Barry McElduff 'got off lightly for idiotic video'
Sinn Féin's sanction against Barry McElduff over his controversial 'Kingsmill' social media post was "lenient" and should have been more severe, commentator Brian Feeney has said.
The Irish News columnist said the West Tyrone MP did not set out to deliberately offend relatives of those killed in the January 1976 massacre but he nonetheless believes Mr McElduff should have been handed an "exemplary punishment" for what Mr Feeney described as "idiotic behaviour".
Sinn Féin has faced criticism after suspending Mr McElduff for just three months with no loss of salary.
Comparisons have been made with the sanction imposed on Sinn Féin TD Peader Toibín, who in 2013 had the party whip withdrawn for six months.
The pro-life Meath West representative was punished after voting against the Protection of Life during Pregnancy Bill in what Sinn Féin described as a "serious breach of party rules".
Mr McElduff insists he did not mean to cause offence when he posed with a Kingsmill loaf on his head during last Friday's 42nd anniversary of the massacre in which ten Protestant workmen were killed.
Sinn Féin northern leader Michelle O'Neill said on Monday that she had suspended the West Tyrone MP with immediate effect.
"I made it clear to Barry that his tweet was ill-judged, indefensible and caused hurt and pain to the victims of Kingsmill," she said.
But according to Mr Feeney, Mr McElduff "got off lightly".
"This sanction was very lenient," he told The Irish News last night. "He has done this sort of stuff before and been warned against it but still continues to play the clown."
The Irish News columnist said Sinn Féin needed "to take this matter much more seriously".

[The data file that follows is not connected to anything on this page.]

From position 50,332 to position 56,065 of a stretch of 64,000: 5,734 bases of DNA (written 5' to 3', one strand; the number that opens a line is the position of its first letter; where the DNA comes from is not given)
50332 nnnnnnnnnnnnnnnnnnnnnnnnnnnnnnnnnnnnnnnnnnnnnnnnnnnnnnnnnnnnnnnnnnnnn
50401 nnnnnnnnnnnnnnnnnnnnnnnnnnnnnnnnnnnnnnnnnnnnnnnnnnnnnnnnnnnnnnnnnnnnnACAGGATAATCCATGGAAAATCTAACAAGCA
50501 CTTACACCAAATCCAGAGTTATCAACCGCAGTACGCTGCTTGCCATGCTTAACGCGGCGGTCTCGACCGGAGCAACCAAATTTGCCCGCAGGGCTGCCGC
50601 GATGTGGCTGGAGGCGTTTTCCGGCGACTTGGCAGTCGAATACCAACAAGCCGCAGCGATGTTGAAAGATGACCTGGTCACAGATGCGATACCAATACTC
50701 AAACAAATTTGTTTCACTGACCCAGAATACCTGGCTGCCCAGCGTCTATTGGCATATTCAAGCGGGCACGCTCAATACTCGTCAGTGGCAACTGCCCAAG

"This is such as mess for Sinn Féin against the background of the party's calls for respect and equality," he said.
"There really should have been an exemplary punishment for this – there's no equivalence between Peader Toibín voting on terms of conscience and McElduff acting daft by walking around a supermarket with a loaf on his head."
Sinn Féin deputy leader Mary Lou McDonald yesterday said the decision to suspend Mr McElduff was appropriate and proportionate for what she described as "a very crass and stupid tweet".
Speaking on RTÉ's News at One, she said the West Tyrone MP was contrite and had taken full responsibility for his actions.
Ms McDonald said she believed Mr McElduff did not set out to deliberately hurt anyone.
Meanwhile, the Ulster Unionists last night sought to keep the pressure on former Sinn Féin Stormont finance minister Máirtín Ó Muilleoir, who retweeted his colleague's contentious post.
The party said on Monday that Mr Ó Muilleoir had avoided any disciplinary action after explaining that he had retweeted a post "which he believed to be apolitical, and immediately deleted it and apologised once the full extent of the issue became clear".
Former Ulster Unionist MLA Danny Kennedy accused Sinn Féin of protecting the former executive minister from scrutiny.
"The fact is they can`t hide forever – this issue isn't going to go away because it throws the spotlight very much on Sinn Féin members and its party leadership given their pathetic response to what McElduff did," he said.
"Their lack of action and proper sanction has given a green light to disrespect by its own members."
Mr Kennedy said remarks on Monday by Sinn Féin national chairman Declan Kearney, in which he voiced "deep regret" over the "huge offence" caused by Mr McElduff's post, had "raised some people's hopes that they were finally turning over a new leaf".
"But reality struck home in the harshest way possible when Michelle O`Neill and her cohorts gave McElduff a slap on the wrist," he said.